If traveling is an inherent part of your working life then it’s almost certain that some kind of portable computing will be vital. Not so long ago, the decision was limited to which kind of laptop was best. Now that question has become more complicated, not just by the addition of tablets, but also the choice of operating systems.
Tablet, Laptop, Android, iOS, Windows 8…?
At first glance the wide range of options can seem confusing. The good news is that with so many alternatives, there’s likely to be something that fits your needs almost perfectly. That’s great, but how are you going to narrow it down?
The web, not surprisingly, is a good place to start. If you were looking for fast internet, for example, you’d go to an independent site like DSLProviders.net who can show you the various options. The same is true to an extent with laptops and tablets, there are plenty of comparisons and reviews to help you.
The challenge, from a business perspective, is that these sites frequently focus on home-users and gamers. If you’re working away then personal entertainment functions – reading books, watching movies or listen to music might be a nice addition, but not what you’re primarily choosing a machine for.
In trying to narrow down the choices it’s perhaps better to set the various technologies to one side for a moment and focus on the tasks you need to perform.
Tablets have been categorized by some as “consumer devices”. They’re relatively low cost. They’re very portable. As a way to pass the time sat on a train or a plane they’re ideal. But what we’re concerned with here is working on the move, and where tablets are perhaps not so strong is in the creation or manipulation of work-related information.
The Power To Do What You Want, When You Want
We’re not at the stage of writing off a tablet as a business machine completely. If you want a presentation tool – a way to display content that you or colleagues have created back at head office – they can be excellent. In certain industries (music, for example) they are fast becoming the preferred option.
It’s in a day-to-day working environment that their weaknesses start to show, and mostly what it boils down to is power: the ability to run the kind of programs you use both in the office and on the move. While there are “apps” that will allow you to view Word, Excel or Powerpoint files on a Tablet, a laptop is the tool of choice when there’s “real” work to be done. It’s not just the storage space and the availability of business-related programs, there are simple practicalities. You can type on a tablet, but if you need to do more than write an email or update your Facebook status, it soon becomes tiresome. It’s just not productive.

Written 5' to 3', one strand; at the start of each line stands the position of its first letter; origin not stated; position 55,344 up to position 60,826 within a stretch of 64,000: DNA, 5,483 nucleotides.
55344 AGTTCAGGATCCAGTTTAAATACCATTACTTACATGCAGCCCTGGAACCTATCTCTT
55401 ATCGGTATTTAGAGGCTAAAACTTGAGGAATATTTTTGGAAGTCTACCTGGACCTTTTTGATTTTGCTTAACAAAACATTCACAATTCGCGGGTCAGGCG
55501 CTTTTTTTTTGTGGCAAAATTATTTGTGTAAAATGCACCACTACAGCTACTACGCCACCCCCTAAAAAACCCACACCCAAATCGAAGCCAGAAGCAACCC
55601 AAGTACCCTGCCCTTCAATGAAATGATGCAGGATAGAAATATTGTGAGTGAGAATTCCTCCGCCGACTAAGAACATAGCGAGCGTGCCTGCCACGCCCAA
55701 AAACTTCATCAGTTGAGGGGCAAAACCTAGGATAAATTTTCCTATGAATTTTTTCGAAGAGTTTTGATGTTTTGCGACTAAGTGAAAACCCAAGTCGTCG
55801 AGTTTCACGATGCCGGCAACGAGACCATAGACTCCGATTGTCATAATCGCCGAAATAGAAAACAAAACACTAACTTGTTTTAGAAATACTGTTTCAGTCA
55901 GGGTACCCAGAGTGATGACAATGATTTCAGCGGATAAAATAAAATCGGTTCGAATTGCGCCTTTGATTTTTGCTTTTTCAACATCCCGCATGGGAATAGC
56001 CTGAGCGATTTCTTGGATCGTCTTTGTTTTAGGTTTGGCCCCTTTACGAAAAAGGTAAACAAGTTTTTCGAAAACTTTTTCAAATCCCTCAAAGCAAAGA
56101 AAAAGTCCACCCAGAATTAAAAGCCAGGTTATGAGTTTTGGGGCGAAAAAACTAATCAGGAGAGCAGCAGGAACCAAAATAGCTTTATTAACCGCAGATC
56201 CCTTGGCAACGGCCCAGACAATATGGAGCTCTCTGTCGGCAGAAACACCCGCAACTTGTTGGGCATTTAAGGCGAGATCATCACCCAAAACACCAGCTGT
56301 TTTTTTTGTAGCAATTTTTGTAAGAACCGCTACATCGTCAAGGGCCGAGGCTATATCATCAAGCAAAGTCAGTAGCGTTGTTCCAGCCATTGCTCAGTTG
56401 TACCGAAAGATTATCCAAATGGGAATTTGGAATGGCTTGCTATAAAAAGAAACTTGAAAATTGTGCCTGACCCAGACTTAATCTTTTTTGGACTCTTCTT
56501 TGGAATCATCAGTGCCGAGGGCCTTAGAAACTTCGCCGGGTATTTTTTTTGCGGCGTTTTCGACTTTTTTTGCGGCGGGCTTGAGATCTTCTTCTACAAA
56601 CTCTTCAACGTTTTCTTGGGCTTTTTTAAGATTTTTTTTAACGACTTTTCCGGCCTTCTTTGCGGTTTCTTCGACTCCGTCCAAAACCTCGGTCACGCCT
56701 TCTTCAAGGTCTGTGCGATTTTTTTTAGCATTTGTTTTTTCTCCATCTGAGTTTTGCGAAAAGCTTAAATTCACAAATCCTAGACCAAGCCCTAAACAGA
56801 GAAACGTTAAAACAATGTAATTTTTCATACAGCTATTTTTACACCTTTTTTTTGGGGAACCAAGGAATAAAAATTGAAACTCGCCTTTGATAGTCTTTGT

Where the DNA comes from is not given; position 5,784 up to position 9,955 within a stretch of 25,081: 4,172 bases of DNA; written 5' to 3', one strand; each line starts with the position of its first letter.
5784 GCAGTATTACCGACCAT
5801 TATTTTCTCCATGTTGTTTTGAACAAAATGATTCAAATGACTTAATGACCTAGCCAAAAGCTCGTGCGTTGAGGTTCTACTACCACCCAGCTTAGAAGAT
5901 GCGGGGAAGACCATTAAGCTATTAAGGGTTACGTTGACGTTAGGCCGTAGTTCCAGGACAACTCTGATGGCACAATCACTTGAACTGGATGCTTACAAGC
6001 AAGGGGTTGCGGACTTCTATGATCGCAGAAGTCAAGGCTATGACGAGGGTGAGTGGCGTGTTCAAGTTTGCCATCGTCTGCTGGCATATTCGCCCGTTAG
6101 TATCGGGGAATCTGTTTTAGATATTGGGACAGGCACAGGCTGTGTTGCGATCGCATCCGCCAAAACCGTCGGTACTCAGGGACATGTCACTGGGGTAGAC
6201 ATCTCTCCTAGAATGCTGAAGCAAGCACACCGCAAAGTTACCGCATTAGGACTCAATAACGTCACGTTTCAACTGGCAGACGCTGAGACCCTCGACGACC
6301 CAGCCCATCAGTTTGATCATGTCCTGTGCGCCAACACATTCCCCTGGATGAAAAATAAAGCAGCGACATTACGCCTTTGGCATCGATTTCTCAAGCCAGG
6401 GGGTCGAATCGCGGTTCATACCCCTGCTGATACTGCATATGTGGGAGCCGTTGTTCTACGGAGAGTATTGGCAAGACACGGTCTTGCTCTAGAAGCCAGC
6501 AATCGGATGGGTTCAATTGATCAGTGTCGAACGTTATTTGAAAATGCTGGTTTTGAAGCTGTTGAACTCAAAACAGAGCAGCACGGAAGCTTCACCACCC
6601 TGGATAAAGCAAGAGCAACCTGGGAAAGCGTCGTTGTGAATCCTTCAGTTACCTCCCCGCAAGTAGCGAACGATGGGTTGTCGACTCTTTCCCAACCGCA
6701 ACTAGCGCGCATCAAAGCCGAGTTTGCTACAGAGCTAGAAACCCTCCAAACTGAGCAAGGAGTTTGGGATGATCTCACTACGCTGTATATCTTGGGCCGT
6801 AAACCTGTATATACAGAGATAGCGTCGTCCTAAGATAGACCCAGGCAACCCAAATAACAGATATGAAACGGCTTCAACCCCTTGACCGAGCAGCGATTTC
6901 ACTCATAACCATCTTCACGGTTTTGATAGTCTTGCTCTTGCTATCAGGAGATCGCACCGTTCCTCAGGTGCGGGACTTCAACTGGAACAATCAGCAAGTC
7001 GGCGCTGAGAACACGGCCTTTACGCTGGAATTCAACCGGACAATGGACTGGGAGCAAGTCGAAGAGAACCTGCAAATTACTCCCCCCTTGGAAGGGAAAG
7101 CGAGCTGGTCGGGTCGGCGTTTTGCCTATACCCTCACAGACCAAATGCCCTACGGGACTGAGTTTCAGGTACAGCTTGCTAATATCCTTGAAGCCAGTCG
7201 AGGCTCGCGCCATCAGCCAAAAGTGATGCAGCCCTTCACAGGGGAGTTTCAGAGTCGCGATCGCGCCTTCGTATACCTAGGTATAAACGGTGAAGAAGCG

So What About Hybrids?
Recently, several manufacturers have introduced hybrid tablet / laptop combinations. Because they run Windows 8 most people can access all the software they would usually use. That makes them a very capable working tool – yet the screen can be detached so you have the convenience of a tablet too.
Are they the ideal solution, or just another gimmick? Not surprisingly, that additional flexibility comes at a price. If you’re on a budget, a more basic laptop would probably provide all the computing power you needed – and you could even have enough money left over to treat yourself to a separate tablet!
The moment we seem to have an answer, there’s another development that further confuses the picture. As a business person on the move it’s important to look beyond the glitz, the glamor and the new. Making the right choice of laptop or tablet comes down to the performance a particular device gives you and the price you’re prepared to pay. While hybrids are undoubtedly a very clever approach to the problem, for the moment it’s likely that a dedicated machine offers the best value for money – and a more precise answer to the demands of your job.
Corey Hunter is always on the go and relies on mobile technology. An avid blogger, his posts appear mainly on technology websites.